end while

if i is even then

Let S āā’ 1

else

Let S āā’ 1 if a is either 1 or 7 modulo 8

Let S āā’ ā’1 if a is either 3 or 5 modulo 8

end if

while a = 0 do

Let i āā’ 0

while a is even do

Let a āā’ a/2 and i āā’ i + 1

end while

if i is odd then

Let S āā’ ā’S if b is either 3 or 5 modulo 8

end if

if (a ā’ 1)/2 and (b ā’ 1)/2 are both odd then

Let S āā’ ā’S

end if

Let c āā’ a

Let a āā’ b mod c

Let b āā’ c

end while

if b = 1 then

Output S

else

Output 0

end if

Ā© 2009 by Taylor and Francis Group, LLC

Elementary number theory and algebra background 43

are coprime write:

Ī²i Mi + Ī³i Ni = 1. (2.24)

Since Ī²i Mi is congruent to 1 modulo Ni and to 0 modulo each Nj for j = i,

the isomorphism between x and (x1 , Ā·, x ) is given by reduction modulo each

Ni in the forward direction and by:

x= x i Ī²i M i (mod N ) (2.25)

i=1

in the reverse direction.

We leave it to the reader to express the Chinese remainder theorem in

eļ¬ective algorithmic form.

2.3.3.1 Square roots and factoring from Ļ(N )

Let N be a composite number and, for simplicity, assume that N = pq

is a product of two primes2 . One key observation is that, modulo N , 1 has

four square roots, 1, ā’1 and the two numbers obtained using the Chinese

remainder theorem on 1 mod p and ā’1 mod q or on ā’1 mod p and 1 mod q.

We call 1 and ā’1 the trivial square roots of 1. Let z be a non-trivial square

root of 1, then z can be used to factor N . Indeed, z ā’ 1 is a multiple of p or

q, but not both. Thus, the GCD of N and z ā’ 1 is a proper divisor of N .

This observation can be used in several ways. A ļ¬rst application is to show

that any algorithm for computing square roots modulo N can be used to

factor N . Note that it does not suļ¬ce to call this algorithm on the value 1

because it may then return 1. Instead, we use a self-randomizing property of

modular square roots, choose a random value r and ask for a square root s

of r2 (mod N ), while keeping r secret. After this operation, r/s is a random

square root of 1. Thus, it is non-trivial with probability 1/2 (or more, if N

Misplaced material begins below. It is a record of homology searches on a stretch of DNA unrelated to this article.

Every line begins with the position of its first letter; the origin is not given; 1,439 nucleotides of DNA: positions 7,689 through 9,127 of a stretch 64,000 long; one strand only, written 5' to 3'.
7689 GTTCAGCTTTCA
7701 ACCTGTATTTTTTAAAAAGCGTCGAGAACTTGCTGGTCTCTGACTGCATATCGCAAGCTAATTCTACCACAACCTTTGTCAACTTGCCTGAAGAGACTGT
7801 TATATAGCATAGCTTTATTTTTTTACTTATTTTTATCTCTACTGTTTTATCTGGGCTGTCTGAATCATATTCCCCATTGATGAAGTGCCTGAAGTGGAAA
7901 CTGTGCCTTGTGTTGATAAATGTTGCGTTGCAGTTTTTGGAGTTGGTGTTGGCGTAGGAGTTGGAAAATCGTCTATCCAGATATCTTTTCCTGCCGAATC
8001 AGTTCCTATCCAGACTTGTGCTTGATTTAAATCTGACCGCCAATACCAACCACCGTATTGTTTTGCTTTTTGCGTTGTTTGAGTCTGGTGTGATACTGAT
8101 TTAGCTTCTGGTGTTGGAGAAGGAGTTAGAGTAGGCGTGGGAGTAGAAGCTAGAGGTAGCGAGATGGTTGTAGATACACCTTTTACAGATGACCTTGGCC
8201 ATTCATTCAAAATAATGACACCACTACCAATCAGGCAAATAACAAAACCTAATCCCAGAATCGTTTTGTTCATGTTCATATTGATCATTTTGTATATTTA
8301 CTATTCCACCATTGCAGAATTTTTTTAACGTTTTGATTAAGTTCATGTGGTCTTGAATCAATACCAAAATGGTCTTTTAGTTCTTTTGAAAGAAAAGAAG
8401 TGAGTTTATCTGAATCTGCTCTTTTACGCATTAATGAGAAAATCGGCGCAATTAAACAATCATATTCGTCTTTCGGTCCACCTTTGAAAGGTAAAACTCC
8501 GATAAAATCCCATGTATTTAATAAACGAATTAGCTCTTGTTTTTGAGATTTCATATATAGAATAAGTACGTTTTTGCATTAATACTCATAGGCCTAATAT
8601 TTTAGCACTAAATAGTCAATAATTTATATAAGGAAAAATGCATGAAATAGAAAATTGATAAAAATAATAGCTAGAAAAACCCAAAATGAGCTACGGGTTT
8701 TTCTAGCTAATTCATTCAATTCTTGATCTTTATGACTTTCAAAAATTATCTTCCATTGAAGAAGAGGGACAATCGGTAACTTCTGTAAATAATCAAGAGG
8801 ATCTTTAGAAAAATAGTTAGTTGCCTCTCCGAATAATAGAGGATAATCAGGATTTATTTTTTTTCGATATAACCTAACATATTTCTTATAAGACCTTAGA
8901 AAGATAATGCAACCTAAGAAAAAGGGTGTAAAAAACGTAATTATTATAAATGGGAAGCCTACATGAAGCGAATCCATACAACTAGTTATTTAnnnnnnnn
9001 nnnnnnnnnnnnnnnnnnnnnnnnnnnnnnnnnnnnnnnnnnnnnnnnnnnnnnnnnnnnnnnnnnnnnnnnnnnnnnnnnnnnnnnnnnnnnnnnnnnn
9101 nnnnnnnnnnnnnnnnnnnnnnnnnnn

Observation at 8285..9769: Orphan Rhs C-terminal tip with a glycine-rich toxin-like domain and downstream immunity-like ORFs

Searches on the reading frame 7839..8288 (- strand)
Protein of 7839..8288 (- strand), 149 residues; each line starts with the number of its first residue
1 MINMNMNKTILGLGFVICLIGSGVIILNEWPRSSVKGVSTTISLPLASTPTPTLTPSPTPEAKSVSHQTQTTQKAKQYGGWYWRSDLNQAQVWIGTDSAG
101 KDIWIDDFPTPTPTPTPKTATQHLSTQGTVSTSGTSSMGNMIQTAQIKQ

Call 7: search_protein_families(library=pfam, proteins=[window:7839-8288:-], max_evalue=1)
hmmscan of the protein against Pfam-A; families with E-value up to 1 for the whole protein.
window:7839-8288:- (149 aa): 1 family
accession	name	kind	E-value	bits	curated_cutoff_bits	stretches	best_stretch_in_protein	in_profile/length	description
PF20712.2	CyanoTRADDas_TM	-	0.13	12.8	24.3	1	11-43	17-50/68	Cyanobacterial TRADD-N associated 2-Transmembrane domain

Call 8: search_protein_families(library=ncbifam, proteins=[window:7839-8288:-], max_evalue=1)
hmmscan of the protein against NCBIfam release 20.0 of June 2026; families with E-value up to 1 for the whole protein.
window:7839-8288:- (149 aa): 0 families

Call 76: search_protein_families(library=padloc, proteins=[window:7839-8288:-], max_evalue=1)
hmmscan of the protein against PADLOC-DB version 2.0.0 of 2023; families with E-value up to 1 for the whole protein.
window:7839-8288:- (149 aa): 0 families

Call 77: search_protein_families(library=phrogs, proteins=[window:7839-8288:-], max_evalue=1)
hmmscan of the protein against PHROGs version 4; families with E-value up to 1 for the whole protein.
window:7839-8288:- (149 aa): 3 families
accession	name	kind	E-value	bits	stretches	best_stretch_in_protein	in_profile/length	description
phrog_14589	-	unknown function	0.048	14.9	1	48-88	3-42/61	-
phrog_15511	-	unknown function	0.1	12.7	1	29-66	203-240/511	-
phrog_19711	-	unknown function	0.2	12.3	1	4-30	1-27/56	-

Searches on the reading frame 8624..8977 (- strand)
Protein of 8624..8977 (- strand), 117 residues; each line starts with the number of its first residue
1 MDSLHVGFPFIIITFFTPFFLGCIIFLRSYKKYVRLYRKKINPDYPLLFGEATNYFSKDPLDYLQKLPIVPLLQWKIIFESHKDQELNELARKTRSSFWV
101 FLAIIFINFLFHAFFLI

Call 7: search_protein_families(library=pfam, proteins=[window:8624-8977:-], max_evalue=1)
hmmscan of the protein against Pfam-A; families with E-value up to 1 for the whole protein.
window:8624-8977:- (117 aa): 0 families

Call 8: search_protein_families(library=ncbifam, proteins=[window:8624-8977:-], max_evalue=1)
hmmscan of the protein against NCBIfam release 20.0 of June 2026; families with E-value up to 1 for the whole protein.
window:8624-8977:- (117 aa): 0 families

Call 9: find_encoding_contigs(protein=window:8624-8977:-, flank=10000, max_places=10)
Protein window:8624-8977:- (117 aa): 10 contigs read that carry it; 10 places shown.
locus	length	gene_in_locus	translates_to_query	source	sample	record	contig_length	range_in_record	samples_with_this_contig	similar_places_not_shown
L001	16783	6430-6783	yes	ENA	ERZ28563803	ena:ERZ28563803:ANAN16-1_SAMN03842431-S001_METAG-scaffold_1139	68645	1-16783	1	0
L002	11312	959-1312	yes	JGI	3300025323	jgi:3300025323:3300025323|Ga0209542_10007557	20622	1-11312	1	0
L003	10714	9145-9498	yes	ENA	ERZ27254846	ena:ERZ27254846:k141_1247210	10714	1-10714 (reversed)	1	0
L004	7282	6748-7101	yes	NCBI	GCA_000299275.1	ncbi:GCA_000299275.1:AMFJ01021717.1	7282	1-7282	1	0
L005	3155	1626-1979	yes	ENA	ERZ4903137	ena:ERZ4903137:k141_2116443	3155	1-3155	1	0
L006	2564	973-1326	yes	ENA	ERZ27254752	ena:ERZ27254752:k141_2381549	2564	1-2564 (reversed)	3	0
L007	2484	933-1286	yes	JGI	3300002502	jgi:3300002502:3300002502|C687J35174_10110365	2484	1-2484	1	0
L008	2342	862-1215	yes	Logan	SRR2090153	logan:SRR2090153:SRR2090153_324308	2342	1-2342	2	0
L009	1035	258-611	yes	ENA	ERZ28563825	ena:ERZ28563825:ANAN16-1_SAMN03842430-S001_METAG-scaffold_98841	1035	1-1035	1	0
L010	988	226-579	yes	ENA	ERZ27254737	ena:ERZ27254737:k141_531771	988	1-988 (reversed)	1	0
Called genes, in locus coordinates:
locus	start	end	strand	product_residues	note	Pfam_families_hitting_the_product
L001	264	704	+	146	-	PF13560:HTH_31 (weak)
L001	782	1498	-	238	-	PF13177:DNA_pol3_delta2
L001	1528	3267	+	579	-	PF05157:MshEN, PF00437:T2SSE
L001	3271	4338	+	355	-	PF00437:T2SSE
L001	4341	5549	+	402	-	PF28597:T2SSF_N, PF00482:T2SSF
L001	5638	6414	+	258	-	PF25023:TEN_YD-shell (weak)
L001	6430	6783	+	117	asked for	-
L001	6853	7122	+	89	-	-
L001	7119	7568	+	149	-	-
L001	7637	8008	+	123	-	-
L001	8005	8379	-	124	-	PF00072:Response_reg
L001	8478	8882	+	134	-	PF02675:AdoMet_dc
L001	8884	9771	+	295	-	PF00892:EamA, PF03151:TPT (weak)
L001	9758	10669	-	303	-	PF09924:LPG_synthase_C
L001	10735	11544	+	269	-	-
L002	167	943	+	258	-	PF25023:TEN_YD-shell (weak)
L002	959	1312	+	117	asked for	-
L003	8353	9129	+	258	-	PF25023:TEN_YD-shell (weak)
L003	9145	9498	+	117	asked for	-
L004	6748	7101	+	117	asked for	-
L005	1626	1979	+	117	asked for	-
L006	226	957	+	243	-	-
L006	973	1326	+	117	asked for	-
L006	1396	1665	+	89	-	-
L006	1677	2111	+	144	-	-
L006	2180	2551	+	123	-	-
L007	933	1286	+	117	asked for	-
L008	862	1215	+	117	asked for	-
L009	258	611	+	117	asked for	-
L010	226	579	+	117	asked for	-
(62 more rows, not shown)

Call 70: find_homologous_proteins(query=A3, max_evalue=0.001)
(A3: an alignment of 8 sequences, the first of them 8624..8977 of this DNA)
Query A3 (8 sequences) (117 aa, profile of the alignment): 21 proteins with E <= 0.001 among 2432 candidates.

has more factors) and leaks the factorization of N .

Another application is to show that the knowledge of Ļ(N ) is also enough

to factor N . Indeed, writing Ļ(N ) = 2e I, we may see that for any number

x in Z/N Z, letting y = xI and squaring y repeatedly, we obtain 1. Thus,

somewhere in the path between y and 1, we encounter a square root of 1. If

this square root is trivial or in the rare case where y = 1, we simply choose

another value for x. In truth, the knowledge of Ļ(N ) is not really needed to

use this argument: it is also possible to factor N using the same method when

a multiple of Ļ(N ) is known. Also note that in the two-factor case, there is an

easy deterministic method to factor N when Ļ(N ) is known. Indeed, in that

case, we know that pq = N and p + q = N + 1 ā’ Ļ(N ). As a consequence, p

and q are the roots of the quadratic equation x2 ā’ (N + 1 ā’ Ļ(N ))x + N = 0.

2 If

N has more factors, the same kind of argument applies. The only diļ¬erence is that there

are more non-trivial square roots of 1.

Ā© 2009 by Taylor and Francis Group, LLC

44 Algorithmic Cryptanalysis

2.4 Univariate polynomials and rational fractions

Polynomials in a single variable are also very frequently encountered in

cryptography. Given a ring R, we deļ¬ne the ring R[X] of polynomials in the

variable X as follows:

N

i

p

ā¢ A polynomial P is a formal sum P (X) = i=0 pi X , where pi is a

sequence of elements of R. The value pi is called the coeļ¬cient of X i in

P . For convenience, it is useful to deļ¬ne pi = 0 for all i > Np , to omit

ā

Np and write P (X) = i=0 pi X i . However, the reader should keep in

mind that P only contains ļ¬nitely many non-zero coeļ¬cients.

ā¢ The degree of a polynomial P is the largest integer d(P ) such that the

coeļ¬cient of X d(P ) is non-zero. For the zero polynomial 0 corresponding

to the null sequence, we deļ¬ne d(P ) = ā’ā.

ā ā

ā¢ The sum of two polynomials P (X) = i=0 pi X i and Q(X) = i=0 qi X i

ā

is deļ¬ned as (P + Q)(X) = i=0 (pi + qi )X i . Each polynomial has an

ā

opposite, (ā’P )(X) = i=0 (ā’pi )X i .

ā¢ The degree of a sum is at most the largest among the degrees of the sum-

mands P and Q, i.e., d(P + Q) ā¤ max((d(P ), d(Q)). When, the degrees

of P and Q are diļ¬erent, equality holds: d(P + Q) = max((d(P ), d(Q)).

ā

pi X i and Q(X) =

ā¢ The product of two polynomials P (X) = i=0

ā i

i=0 qi X is deļ¬ned as:

ļ£« ļ£¶

ā i

pj qiā’j ļ£ø X i .

(P Q)(X) = (2.26)

ļ£

i=0 j=0

We leave it to the reader to check that the sum in the above equation

is indeed ļ¬nite and that R[X] is a ring. Note that no non-constant

polynomial has an inverse.

ā¢ The degree of a product is the sum of the degrees d(P Q) = d(P ) + d(Q)

under the convention that addition with ā’ā yields ā’ā.

ā¢ A polynomial is called unitary when its coeļ¬cient of highest degree

dā’1

is 1. In other words, P is unitary when P (X) = X d + i=0 pi X i .

When R is a ļ¬eld, any non-zero polynomial can be transformed into a

unitary polynomial by multiplication by the inverse of its highest degree

coeļ¬cient.

ā¢ Given a polynomial P and a unitary polynomial Q, it is possible to

write P = AQ + R, with R a polynomial of smaller degree than Q: